Figure 2 illustrates the results of constructing the flattening filter from iron, rather than a complex iron-alloy, and shows that this simplification of a vital linac component produces very little alteration of the resulting dose or energy spectrum. Figure 2 also shows the results of modelling the flattening filter as made from various other elements and indicates that radically changing the composition of the flattening filter markedly alters the profile of the resulting flattened beam.

*Figure 3: Lateral profiles for flattening filter with various widths, lateral normalised to the detailed-model dose on the CAX and generated at 8.5 cm depth. If R/Rfield denotes ratio of radius of flattening filter to maximum field radius at base of flattening filter, for a 40cm x 4cm at z=100cm: solid lines are detailed model linac data; diamonds are for linac with detailed flattening filter, without support bracket; triangles are for R/Rfield=1.03; crosses are for R/Rfield=0.84; stars are for R/Rfield=0.71; and plus signs are for R/Rfield=0.69. (Some data points omitted for clarity.)*

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A simplification of the model that has a negligible effect on the results is the removal of the support structure that attaches to the flattening filter at its perimeter. Figure 3 shows how the the absence of those components of the flattening filter located outside the final, collimated field have a negligible effect on the resulting dose, while narrowing the flattening filter so that its radius is less than Rfield detrimentally effects the flatness of the resulting field.

*Figure 4: Lateral profiles for flattening filter modelled (a) with various shapes and (b) to various degrees of precision. Profiles are normalised to the detailed-model dose on the CAX and are generated at 8.5 cm depth. In (a): solid line is detailed model linac data; diamonds are for flattening filter with two layers; squares are for flattening filter with three layers; and triangles are for flattening filter with four layers. In (b): solid line is detailed model linac data; crosses are for flattening filter modeled to nearest milimetre; and squares are for flattening filter modeled to nearest centimetre. (Some data points omitted for clarity.)*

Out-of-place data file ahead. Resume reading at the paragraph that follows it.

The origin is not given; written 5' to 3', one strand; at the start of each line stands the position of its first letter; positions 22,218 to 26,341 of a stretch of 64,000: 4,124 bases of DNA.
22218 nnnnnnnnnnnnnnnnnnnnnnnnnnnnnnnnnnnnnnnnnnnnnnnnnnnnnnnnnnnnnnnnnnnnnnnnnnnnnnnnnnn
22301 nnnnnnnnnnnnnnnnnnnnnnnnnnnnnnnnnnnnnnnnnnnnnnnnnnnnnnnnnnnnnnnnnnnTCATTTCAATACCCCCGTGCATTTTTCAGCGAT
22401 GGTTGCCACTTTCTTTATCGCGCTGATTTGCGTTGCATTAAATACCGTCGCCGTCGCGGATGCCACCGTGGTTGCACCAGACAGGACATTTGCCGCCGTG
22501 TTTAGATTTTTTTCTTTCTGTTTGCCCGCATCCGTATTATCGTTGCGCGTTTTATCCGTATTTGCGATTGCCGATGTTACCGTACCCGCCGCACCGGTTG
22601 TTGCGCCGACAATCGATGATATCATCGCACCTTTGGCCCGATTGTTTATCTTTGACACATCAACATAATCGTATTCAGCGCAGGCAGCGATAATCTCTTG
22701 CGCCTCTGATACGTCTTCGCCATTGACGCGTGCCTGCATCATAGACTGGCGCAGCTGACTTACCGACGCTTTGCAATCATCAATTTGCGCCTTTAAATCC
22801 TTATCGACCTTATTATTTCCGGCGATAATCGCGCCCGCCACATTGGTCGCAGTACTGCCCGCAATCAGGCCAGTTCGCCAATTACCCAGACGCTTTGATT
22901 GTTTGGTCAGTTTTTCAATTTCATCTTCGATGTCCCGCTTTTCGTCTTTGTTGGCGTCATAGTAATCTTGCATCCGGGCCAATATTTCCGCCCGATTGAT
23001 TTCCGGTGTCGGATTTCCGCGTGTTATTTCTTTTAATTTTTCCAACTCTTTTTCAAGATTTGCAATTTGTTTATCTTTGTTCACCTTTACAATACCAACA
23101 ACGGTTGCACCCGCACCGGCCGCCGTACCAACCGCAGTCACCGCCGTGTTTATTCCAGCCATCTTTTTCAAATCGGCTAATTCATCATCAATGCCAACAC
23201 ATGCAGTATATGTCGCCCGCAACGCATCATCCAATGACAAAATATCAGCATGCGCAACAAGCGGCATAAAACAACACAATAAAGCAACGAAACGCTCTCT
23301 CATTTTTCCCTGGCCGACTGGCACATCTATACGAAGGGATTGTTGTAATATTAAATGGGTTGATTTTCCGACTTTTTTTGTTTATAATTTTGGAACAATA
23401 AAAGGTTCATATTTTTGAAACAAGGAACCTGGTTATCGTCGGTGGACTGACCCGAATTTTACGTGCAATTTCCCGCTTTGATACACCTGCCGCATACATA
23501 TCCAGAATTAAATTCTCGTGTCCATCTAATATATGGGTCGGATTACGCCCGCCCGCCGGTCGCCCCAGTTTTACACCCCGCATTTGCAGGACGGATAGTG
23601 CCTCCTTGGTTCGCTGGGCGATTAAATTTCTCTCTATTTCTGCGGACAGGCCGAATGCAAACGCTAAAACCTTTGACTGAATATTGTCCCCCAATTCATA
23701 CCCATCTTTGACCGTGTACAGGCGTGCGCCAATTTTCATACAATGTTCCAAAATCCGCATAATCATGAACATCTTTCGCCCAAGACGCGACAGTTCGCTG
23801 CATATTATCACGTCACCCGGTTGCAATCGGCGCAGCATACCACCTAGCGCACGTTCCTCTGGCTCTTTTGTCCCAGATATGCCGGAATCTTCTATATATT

Reducing the number of conical sections (layers) which make up the model flattening filter (as shown in Figure 1) produces the results shown in Figure 4(a). Evidently, simulating the flattening filter in just two layers is insufficient. Even four layers are inadequate to model this component. Figure 4(b) illustrates the difference between simulating the flattening filter to the maximum precision obtainable from manufacturer’s specifications and simulating the flattening filter with all of its radii rounded first to whole centimetres and then to whole milimetres.

**References**

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**1. C. Ongaro, A. Zanini, U. Nastasi, J. Rodenas, G. Ottaviano, C. Manfredotti, “Analysis of photoneutron spectra produced in medical accelerators”, Phys. Med. Biol. 45, L55-L61 (2000)**

**2. C. Ongaro, J. Rodenas, A. Leon, J. Perez, A. Zanini, K. Burn, “Monte Carlo simulation and experimental evaluation of photoneutron spectra produced in medical linear accelerators”, in 1999 Particle Accelerator Conference Proceedings (New York, 1999), pp. 2531-2533**

3. G. Giannini, “Photon neutron radiotherapy”, in Calor 2004, International Conference on Calorimetry in High Energy Physics, Proceedings (Perugia, 2004)

4. D. W. O. Rogers, B. Walters, I. Kawrakow, BEAMnrc Users Manual (Ionising Radiation Standards, National Research Council of Canada, (Ottawa, 2004)